(e) Obligor rights
Except as otherwise agreed, an obligor under a transferable record has the same rights and defenses as an equivalent obligor under equivalent records or writings under the Uniform Commercial Code.

(f) Proof of control
If requested by a person against which enforcement is sought, the person seeking to enforce the transferable record shall provide reasonable proof that the person is in control of the transferable record. Proof may include access to the authoritative copy of the transferable record and related business records sufficient to review the terms of the transferable record and to establish the identity of the person having control of the transferable record.

(g) UCC references
For purposes of this subsection, all references to the Uniform Commercial Code are to the Uniform Commercial Code as in effect in the jurisdiction the law of which governs the transferable record.

Given the lack of evidence regarding a transfer or assignment from Synergy to

Wells Fargo or Fannie Mae, Mouzon’s conclusory testimony was not sufficient to establish that it controlled the Note as defined in §7021. Thus, Mouzon’s trial testimony did not establish that Wells Fargo is entitled to enforce the note as the holder, and is not a basis for affirming the judgment of foreclosure.


Wells Fargo has not shown that it controls the Note for purposes of §7021(b) and, accordingly, has not established its status as holder for purposes of the UCC. Because Wells Fargo has not established that it was entitled to enforce the Note as its holder, the trial court’s grant of summary judgment was improper and the resulting judgment must be set aside. We reverse and remand.

Reversed and remanded. BRADFORD, J., and BROWN, J., concur.

13 Responses

  1. UKG it’s like the analogy of putting a frog in hot water and bringing it to boil. They acclimate they get a comfortable warm fuzzy feeling and next you know – fried. We would all love to see justice served and the guilty punished for the suffering they caused to American families and because of one thing GREED. How much to can you eat I ask you.

    Racketeering Lawsuit over Robo-Signing Can Proceed

    September 30, 2014

    Yesterday, a federal appeals court ruled that a RICO lawsuit against Bank of America, its law firm, a law firm employee, and MERS could proceed.

    The United States Court of Appeals for the Sixth Circuit ruled that a Racketeer Influenced and Corrupt Organizations Act (“RICO”) lawsuit could proceed against Bank of America, NA (“BANA”), Mortgage Electronic Registration Systems, Inc. (“MERS”), the law firm of Lerner Sampson and Rothfuss, and one of the law firm’s paralegals, for illegal robo-signing in an earlier state court foreclosure action.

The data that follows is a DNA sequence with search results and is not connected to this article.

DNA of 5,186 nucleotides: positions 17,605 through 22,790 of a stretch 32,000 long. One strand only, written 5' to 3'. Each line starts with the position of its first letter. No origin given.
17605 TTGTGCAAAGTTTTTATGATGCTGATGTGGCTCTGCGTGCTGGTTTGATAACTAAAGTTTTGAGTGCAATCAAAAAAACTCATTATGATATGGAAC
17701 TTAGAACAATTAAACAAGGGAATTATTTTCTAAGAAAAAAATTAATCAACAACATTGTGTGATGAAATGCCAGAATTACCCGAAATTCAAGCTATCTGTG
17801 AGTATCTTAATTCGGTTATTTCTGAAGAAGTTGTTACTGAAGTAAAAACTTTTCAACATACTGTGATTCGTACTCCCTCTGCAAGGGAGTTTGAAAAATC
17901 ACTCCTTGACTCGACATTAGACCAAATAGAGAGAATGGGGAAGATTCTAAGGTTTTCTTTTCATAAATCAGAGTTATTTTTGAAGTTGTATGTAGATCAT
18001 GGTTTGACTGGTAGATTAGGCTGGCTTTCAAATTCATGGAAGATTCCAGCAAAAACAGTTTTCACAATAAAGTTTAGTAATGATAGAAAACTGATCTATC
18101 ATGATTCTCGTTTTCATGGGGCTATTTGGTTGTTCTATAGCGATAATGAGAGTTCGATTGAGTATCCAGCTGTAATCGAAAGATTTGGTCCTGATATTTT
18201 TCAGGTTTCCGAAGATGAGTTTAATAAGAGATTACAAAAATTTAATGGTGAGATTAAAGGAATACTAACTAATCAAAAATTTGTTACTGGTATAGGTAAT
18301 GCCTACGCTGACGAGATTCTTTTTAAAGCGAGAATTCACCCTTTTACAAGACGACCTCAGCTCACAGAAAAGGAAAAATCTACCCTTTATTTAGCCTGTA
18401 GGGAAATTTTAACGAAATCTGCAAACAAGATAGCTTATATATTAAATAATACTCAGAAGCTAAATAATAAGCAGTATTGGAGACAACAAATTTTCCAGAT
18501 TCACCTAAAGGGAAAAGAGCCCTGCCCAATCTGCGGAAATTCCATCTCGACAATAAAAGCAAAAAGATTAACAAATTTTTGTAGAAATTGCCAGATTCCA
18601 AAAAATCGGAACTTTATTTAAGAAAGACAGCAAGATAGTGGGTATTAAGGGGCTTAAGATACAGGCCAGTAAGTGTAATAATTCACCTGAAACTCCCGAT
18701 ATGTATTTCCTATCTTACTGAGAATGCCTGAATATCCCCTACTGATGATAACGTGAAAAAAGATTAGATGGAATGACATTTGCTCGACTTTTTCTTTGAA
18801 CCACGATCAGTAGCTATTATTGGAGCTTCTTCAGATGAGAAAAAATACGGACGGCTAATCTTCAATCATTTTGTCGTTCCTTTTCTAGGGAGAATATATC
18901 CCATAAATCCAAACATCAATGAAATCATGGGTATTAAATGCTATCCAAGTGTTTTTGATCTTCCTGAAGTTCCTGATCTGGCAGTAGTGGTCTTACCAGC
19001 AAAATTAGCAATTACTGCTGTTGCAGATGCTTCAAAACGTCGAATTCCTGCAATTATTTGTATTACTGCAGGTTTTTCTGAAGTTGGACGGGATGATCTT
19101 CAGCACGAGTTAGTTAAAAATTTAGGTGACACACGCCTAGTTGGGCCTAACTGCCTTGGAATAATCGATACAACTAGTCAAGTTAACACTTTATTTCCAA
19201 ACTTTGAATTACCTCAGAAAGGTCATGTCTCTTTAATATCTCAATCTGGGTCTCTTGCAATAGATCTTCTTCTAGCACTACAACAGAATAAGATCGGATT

The homeowner sued the four entities alleging that the law firm submitted a robo-signed mortgage assignment in an earlier foreclosure knowing that document was fraudulent. The lawsuit alleges that the law firm acted for BANA when it used that mortgage assignment to establish BANA’s ability to foreclose on the homeowner’s home, despite knowing the document was false. The lawsuit included multiple examples of this particular paralegal signing mortgage assignments on behalf of defunct companies, in what has become known as “robo-signing.”

    During the foreclosure case, judgment had been taken against the homeowner without him realizing the problematic documents. Only after the homeowner retained Doucet & Associates Co., L.P.A., who brought the robo-signing to the court’s attention, did BANA and LSR vacate the judgment and dismiss the foreclosure. Bank of America dismissed on the eve of the paralegal, Shellie Hill, having to appear and give testimony under oath about the mortgage assignment.

    After the foreclosure lawsuit was dismissed, the homeowner filed a federal lawsuit alleging several causes of action against all four parties. The district court judge initially dismissed the lawsuit, but today’s landmark decision by the federal court of appeals reinstated the most serious of the allegations. The lawsuit against BANA, MERS, LSR, and Ms. Hill will now continue under the federal racketeering statute, the Racketeer Influenced and Corrupt Organizations Act, a law initially designed to prosecute mob activity.